Court name
Commercial Court of Uganda
Case number
Miscellaneous Application 789 of 2014
Judgment date
30 October 2014

Transafrica Assurance co Ltd v Lincoln mujuni (Miscellaneous Application 789 of 2014) [2014] UGCommC 215 (30 October 2014);

Cite this case
[2014] UGCommC 215





(Arising from Civil Suit No. 016 of 2013)




LINCOLN MUJUNI::::::::::::::::::::::::::::::::::::::::::::::::::REPONDENT







This is an application brought by way of Notice of Motion under Section 33 of the Judicature Act, Order 9 rule 27, Order 52 Rules 1, 2 & 3 of the Civil Procedure Rules and Section 98 of the Civil Procedure Act seeking for Orders that the default judgment and decree dated the 28th day of August 2014 entered in favour of the Respondent in HCCS 16 of 2013 be set aside, the suit be set for hearing and costs of the application.

The grounds on which this application is premised are set out in the Affidavit of Ronald Asiimwe, an Advocate with personal conduct in HCCS 16 of 2013. In brief he deposed that he was indisposed and could not attend court on the day of the hearing and sent an attorney from his law firm to seek an adjournment only to find the matter had been fixed for judgment. Further that he wrote a letter on the 7th day of June 2014 explaining his reasons for non attendance and seeking that the matter be set for hearing but judgment was entered against the Applicant.  Mr Asiimwe deposed that he was prevented by sufficient cause from attending the hearing and that it is in the interest of justice that the matter be reinstated.

The Respondent opposes this application in that he deposed that the application had no merit and was merely an attempt to delay him from enjoying the fruits of the judgment which was made in his favour.

Further that if counsel for the Applicant had been unable to attend court, he should have notified the court or counsel for the Applicant in advance. He sought that the Application be dismissed as it has no basis to set aside the judgment and decree.

I have considered the Application and the subsequent pleadings together with the written submissions.

The background to this application is that HCCS No.16 of 2013 was filed on the 14th day of January, 2013. Since then the matter encountered a myriad of adjournments and was eventually dismissed on the 21st day of February, 2014 for want of prosecution only to be reinstated later that day after Counsel for the Plaintiff/Respondent showed that he was adhering to a hearing notice which indicated a different time. Thereafter, the matter kept being adjourned due to absenteeism of either party with its and was ultimate fixing for hearing on 12th June 2014 in the absence of both parties and hearing notices were issued.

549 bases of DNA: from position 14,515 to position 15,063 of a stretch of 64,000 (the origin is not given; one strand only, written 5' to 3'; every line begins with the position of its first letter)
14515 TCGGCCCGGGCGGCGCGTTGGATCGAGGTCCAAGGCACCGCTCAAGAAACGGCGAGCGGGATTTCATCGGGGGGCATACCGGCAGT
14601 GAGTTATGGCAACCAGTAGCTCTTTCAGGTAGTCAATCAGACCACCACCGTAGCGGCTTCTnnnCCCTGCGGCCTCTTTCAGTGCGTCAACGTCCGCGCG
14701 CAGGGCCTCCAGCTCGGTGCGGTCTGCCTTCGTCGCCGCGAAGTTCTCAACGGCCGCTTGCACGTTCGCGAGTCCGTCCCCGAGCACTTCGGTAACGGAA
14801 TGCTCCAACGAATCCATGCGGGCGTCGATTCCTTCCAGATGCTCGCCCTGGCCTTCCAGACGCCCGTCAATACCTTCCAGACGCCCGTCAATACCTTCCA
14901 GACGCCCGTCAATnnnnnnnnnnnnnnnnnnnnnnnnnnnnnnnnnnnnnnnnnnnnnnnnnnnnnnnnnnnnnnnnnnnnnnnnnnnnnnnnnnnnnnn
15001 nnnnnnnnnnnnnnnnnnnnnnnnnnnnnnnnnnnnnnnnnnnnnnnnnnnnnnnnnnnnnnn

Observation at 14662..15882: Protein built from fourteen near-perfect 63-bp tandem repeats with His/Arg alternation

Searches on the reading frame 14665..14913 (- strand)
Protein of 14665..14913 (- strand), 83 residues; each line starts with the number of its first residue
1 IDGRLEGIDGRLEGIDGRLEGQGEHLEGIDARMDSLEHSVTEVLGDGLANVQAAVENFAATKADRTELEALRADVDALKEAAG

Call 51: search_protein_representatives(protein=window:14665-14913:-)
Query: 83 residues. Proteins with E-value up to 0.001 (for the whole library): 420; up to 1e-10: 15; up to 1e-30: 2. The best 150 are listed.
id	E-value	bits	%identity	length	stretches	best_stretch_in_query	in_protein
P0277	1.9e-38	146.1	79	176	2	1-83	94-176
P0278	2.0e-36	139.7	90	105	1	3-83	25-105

On the 12th day of June, 2014 6only Counsel for the Plaintiff was in court despite proof of service to the Defendant’s counsel. The court then allowed the matter to proceed ex parte under Order 9 Rule 20 of the Civil Procedure Rules with Counsel for the Plaintiff being asked to file submissions thereon on or before the 11th day of July 2014 with the matter then being fixed for judgment on the 28th August, 2014.

On the 7th day of July, 2014, the firm representing the Defendant wrote to this court notifying it that Counsel with personal conduct in HCCS No. 16of 2013 was indisposed on the 12th day of June, 2014 and sent a member of the firm to the court with the request that the matter be adjourned. This person arrived at court after the matter had already been called with a  letter which sought that the Defendant be given an opportunity to be heard when the matter next comes up on the 28th day of August , 2014.

On the 28th day of August, 2014, judgment was entered in favour of the Respondent.

The Applicant then made the instant application to have the default judgment and decree entered thereafter set aside

Order 9 Rule 27 of the Civil Procedure Rules provides:

In any case in which a decree is passed ex parte against a defendant, he or she may apply to the court by which the decree was passed for an order to set it aside; and if he or she satisfies the court that the summons was not duly served, or that he or she was prevented by any sufficient cause from appearing when the suit was called on for hearing, the court shall make an order setting aside the decree as against him or her upon such terms as to costs, payment into court, or otherwise as it thinks fit, and shall appoint a day for proceeding with the suit; except that where the decree is of such a nature that it cannot be set aside as against such defendant only, it may be set aside as against all or any of the other defendants also.